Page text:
“I appreciate the offer,” added councilmember Steve Lawrenson. “One of the things I’d like you to consider when you’re coming back to us […] We would like to see some living-wage jobs created on that property. That’s always something we’ve promised the citizens of this town.”

“Half of this proposal is precisely what the city is looking for,” councilmember Meg Olson added. “With a different price point, and perhaps working with other interested investors who want to work with this property, I’m sure we can put together some sort of package that will serve the citizens of Blaine as well as serving your own business interests.”

Yorkston Oil Company, Inc.

In exchange for prohibiting gas fueling stations on 6.5 unsold acres of the Gateway Parcel, the city will acquire a valuable right-of-way from a property owned by Boblett Properties LLC.

Boblett Properties LLC, representing Yorkston Oil Co., is negotiating with the city to purchase and transfer land on the Gateway Parcel. The company intends to build a truck fuel stop, fast food restaurant, coffee shop and convenience grocery store, according to a report from staff.

In June, Boblett Properties LLC recommended Blaine City Council approve the restriction as part of a purchase and sale agreement. It was approved 7–0 by the council.

Moving forward, Boblett Properties LLC will exchange the right-of-way with the city for $4 per square foot. It will eventually be used for a road widening project on Boblett Street.

“It will avoid the need to go through eminent domain condemnation proceedings and avoid some of the other costs related to that,” Jones said. “The city is actually saving a lot of time in staff time, consulting fees and also getting the property that is needed for a road project.

Jones said the city is about 30 days away from closing the sale with Boblett Properties LLC.

IK Truck Repair

The city is taking strides to reduce the impact of industrial development on Skallman Park located on 1190 Yew Avenue.

In April, Ivan and Marina Kovtun signed a purchase and sale agreement with the city for 4.4 acres on the south end of the Gateway Parcel, which abuts Skallman Park.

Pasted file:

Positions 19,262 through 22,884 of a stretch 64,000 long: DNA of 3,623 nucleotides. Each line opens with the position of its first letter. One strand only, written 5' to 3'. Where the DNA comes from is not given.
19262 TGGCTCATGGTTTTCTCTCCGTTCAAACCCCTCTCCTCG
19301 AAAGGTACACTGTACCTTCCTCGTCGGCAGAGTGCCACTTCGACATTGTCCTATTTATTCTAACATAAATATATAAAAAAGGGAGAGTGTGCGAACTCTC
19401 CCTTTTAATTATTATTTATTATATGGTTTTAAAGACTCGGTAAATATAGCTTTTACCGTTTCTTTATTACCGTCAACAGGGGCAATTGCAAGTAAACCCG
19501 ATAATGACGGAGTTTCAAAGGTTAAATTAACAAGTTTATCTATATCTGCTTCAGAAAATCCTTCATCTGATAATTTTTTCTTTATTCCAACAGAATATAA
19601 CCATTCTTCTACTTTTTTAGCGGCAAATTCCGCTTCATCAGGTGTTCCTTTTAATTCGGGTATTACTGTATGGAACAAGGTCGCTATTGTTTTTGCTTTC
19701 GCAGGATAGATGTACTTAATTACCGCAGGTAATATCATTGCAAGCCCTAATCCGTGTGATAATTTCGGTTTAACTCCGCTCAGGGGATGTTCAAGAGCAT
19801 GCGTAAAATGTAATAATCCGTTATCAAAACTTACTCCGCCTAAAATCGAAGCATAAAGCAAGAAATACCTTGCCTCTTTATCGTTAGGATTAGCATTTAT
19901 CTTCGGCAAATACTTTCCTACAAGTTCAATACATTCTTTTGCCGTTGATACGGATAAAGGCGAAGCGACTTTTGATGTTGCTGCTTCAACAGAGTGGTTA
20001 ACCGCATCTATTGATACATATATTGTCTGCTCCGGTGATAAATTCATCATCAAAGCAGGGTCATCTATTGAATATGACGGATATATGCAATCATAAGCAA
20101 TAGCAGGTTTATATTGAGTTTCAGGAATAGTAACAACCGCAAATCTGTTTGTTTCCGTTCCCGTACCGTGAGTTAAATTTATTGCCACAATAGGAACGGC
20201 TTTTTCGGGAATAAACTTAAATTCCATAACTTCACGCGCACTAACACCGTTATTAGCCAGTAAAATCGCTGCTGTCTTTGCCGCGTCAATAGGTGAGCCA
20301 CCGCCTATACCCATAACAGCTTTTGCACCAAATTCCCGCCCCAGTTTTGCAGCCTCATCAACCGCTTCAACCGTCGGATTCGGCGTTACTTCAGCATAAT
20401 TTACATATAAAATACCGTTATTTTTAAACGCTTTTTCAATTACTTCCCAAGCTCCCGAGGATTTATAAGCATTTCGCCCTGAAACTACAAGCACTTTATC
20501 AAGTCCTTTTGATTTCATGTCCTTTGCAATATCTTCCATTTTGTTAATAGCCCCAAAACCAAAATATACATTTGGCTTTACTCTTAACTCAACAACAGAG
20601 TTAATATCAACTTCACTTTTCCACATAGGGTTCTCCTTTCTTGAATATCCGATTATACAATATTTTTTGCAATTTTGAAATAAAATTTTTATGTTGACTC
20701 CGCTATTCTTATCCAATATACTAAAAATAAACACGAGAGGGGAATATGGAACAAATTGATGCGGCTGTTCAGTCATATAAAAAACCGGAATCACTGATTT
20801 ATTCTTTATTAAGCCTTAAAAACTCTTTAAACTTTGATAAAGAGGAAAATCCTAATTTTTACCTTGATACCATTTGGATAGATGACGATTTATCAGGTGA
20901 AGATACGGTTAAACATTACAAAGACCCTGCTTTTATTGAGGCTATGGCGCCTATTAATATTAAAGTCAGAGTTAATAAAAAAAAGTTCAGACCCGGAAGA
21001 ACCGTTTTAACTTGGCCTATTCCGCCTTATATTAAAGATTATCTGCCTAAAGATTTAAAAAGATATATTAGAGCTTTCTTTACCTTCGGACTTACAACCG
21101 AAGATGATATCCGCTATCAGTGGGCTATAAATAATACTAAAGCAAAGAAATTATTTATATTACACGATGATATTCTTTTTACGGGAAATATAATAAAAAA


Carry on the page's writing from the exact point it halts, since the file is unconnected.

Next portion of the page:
The pair own IK Truck Repair, located at 2490 Bell Road in Blaine, and intend to develop a tractor trailer services facility, oriented towards tire sales and trailer repair, and will also provide truck parking.

Concerned about the potential impact to the park, Blaine City Council held a study session in May and eventually requested that Ivan and Marina consider alternative property dimensions.

The pair listened and returned with a proposal that preserved more old-growth trees to reduce potential noise impact to the park while acquiring more land.

“I think the proponent’s project is of economic importance to the city and I think we need to move swiftly to allow them to move forward with that, but in doing so, we need to also take into account that this is an important resource to our citizens,” Olson said.

Users of the dog park, she said, are most concerned about an increase in heavy truck traffic.

Intent on preserving the trees, Blaine City Council voted 6–0 to approve the new property dimensions proposed by Ivan and Marina, with a slight alteration.

The city’s park and cemetery board will also be asked to develop a plan for the park in response to the new development.

“I really appreciate how cooperative the buyers have been,” Jones said.